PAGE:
Jack KrebsAnd then this happened: The football teams Krebs played on finished with a combined record of 34-2. The basketball team compiled a winning record every year, and in 1962 made the NCAA tournament. And Krebs made it to two NCAA national track meets, placing eighth in his junior year for the long jump and eighth in his senior year for the triple jump.

He may have been unheralded then, but on October 1, when the 1961 men’s track and field team is inducted into the Butler Athletic Hall of Fame, Krebs will become the hall’s first athlete to be inducted five times. Only Tony Hinkle (six) has more.

“Tony Hinkle would be rolling over in his grave,” Krebs, 76, said, laughing. “But it was just a great time to be here. It was really fun. We had terrific teams in all the sports.”

Krebs was inducted into the Hall of Fame as an individual in 1997 and as part of the 1959 and 1961 football teams (both undefeated, and both inducted in 2004) and the 1962 basketball team (inducted in 2007).

He said his main contribution to the basketball team was guarding Dick Haslam and Gerry Williams during practices. (“I think I helped make them better players because it wasn’t easy for them in practice.”) As for football, when Krebs arrived at Butler, the team had eight athletes who’d played quarterback in high school, so he wound up as an end. “And if I didn’t hit somebody first, I was going to get hurt.”

Krebs memories of those times are all fond ones. He recalled Hinkle coming into the locker room clapping and singing “The Butler War Song.” “He’d get tears in his eyes and everything. Everyone waited for that before they got dressed.” And when Hinkle had time off from coaching baseball, he was down at the track meets in his shorts and baseball cleats.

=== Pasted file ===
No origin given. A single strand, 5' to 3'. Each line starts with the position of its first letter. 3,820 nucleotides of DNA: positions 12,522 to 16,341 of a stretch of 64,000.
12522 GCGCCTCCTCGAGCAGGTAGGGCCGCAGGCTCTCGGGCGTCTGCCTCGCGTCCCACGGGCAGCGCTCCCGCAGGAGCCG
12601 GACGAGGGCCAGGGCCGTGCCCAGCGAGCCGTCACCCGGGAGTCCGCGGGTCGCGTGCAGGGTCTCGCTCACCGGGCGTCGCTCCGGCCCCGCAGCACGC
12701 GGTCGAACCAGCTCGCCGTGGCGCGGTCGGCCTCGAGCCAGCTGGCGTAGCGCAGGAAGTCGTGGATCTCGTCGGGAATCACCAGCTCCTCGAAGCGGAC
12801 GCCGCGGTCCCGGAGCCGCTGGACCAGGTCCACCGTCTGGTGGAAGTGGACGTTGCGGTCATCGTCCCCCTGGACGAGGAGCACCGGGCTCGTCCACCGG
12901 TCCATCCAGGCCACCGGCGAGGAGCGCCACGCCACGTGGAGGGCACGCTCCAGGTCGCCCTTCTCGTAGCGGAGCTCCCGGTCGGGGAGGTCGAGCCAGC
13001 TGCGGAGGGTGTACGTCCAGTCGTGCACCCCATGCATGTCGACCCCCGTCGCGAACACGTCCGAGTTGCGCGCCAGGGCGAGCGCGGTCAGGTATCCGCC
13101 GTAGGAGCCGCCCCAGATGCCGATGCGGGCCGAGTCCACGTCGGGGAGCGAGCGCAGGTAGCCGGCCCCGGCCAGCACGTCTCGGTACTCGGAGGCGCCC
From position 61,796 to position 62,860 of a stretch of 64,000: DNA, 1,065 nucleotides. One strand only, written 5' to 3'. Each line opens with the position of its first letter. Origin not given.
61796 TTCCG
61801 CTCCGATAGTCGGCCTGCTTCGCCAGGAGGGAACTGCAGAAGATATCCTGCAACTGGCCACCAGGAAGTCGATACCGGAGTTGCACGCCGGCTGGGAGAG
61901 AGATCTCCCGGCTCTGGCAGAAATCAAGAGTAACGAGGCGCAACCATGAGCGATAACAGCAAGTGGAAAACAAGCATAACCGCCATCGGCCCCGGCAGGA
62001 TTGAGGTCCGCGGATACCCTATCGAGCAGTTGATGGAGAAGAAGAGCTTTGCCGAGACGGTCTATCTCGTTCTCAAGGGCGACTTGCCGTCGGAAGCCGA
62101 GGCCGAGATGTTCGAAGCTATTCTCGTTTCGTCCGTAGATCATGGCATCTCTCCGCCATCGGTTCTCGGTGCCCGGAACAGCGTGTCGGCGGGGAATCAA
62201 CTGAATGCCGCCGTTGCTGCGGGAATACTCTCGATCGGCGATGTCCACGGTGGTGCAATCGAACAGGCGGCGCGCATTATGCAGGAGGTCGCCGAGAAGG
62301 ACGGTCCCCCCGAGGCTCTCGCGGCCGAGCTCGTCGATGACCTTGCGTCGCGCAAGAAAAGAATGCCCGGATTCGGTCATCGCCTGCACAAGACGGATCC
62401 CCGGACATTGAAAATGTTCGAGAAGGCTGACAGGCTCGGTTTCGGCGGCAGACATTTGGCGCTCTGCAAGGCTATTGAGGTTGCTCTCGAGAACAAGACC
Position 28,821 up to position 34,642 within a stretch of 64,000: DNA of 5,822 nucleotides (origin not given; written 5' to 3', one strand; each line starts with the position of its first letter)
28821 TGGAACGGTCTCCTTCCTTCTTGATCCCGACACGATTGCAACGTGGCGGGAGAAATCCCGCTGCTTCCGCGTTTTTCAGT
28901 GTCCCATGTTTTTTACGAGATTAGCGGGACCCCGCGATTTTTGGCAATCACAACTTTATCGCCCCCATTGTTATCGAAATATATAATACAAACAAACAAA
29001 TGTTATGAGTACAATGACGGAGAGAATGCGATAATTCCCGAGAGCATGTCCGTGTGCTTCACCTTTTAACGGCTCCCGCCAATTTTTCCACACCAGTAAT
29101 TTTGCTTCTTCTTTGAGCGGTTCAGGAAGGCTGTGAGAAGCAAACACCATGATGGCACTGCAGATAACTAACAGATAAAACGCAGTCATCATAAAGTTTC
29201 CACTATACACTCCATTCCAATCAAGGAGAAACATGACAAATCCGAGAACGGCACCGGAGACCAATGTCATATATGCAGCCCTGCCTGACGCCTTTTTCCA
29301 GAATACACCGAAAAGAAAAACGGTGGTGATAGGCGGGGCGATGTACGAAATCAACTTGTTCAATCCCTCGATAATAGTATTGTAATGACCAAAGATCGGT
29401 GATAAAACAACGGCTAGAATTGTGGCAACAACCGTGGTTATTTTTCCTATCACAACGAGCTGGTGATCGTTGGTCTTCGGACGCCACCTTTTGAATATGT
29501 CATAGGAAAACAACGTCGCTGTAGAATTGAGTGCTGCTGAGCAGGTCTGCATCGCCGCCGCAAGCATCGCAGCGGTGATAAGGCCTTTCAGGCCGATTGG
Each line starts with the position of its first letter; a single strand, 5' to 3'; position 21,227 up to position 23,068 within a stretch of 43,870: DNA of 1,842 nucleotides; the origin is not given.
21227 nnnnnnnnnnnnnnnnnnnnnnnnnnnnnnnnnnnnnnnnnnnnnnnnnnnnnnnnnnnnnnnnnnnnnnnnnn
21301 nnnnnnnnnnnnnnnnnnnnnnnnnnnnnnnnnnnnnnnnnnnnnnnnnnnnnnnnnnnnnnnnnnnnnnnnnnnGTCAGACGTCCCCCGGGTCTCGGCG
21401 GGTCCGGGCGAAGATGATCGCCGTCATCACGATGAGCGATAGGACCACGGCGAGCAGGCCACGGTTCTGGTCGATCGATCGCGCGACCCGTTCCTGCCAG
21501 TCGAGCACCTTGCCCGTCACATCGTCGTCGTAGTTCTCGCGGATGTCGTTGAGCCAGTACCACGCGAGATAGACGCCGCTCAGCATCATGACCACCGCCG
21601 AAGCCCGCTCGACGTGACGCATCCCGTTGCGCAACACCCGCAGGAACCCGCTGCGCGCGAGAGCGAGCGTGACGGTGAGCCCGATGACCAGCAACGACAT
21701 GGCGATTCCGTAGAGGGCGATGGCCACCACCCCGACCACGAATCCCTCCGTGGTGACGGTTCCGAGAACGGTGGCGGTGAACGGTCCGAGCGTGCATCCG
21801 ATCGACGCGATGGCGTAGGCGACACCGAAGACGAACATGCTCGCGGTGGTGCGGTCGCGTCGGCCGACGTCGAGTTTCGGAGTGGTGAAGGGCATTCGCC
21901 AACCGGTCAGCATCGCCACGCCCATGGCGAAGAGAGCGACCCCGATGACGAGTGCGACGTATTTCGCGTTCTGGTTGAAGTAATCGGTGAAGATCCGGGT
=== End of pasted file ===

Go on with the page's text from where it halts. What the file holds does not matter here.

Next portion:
Krebs also remembered that Hinkle would not give him a scholarship. “But he gave me tuition the last year, which was $250. I was working at the time. My family had an insurance business by the fairgrounds on 38th Street. I worked there in the mornings, went to basketball practice in the afternoon, and went to school at night. I went in every semester asking him for money. He’d say, ‘Kid, your family can take care of you.’”

Hinkle called almost everyone “kid” or by the name of their hometown. Some years later, after Hinkle retired, Krebs ran into him at a golf tournament.

“He said, ‘Hi, Jack,’” Krebs recalled. “First time he ever called me that. It was a big surprise that he even knew names, as many kids as he coached.”

Track was where Krebs excelled—and had the most fun. The coach, Galvin Walker, “was a character,” Krebs said. “He’d give everybody a push toward something, then it was a do-it-yourself type thing.”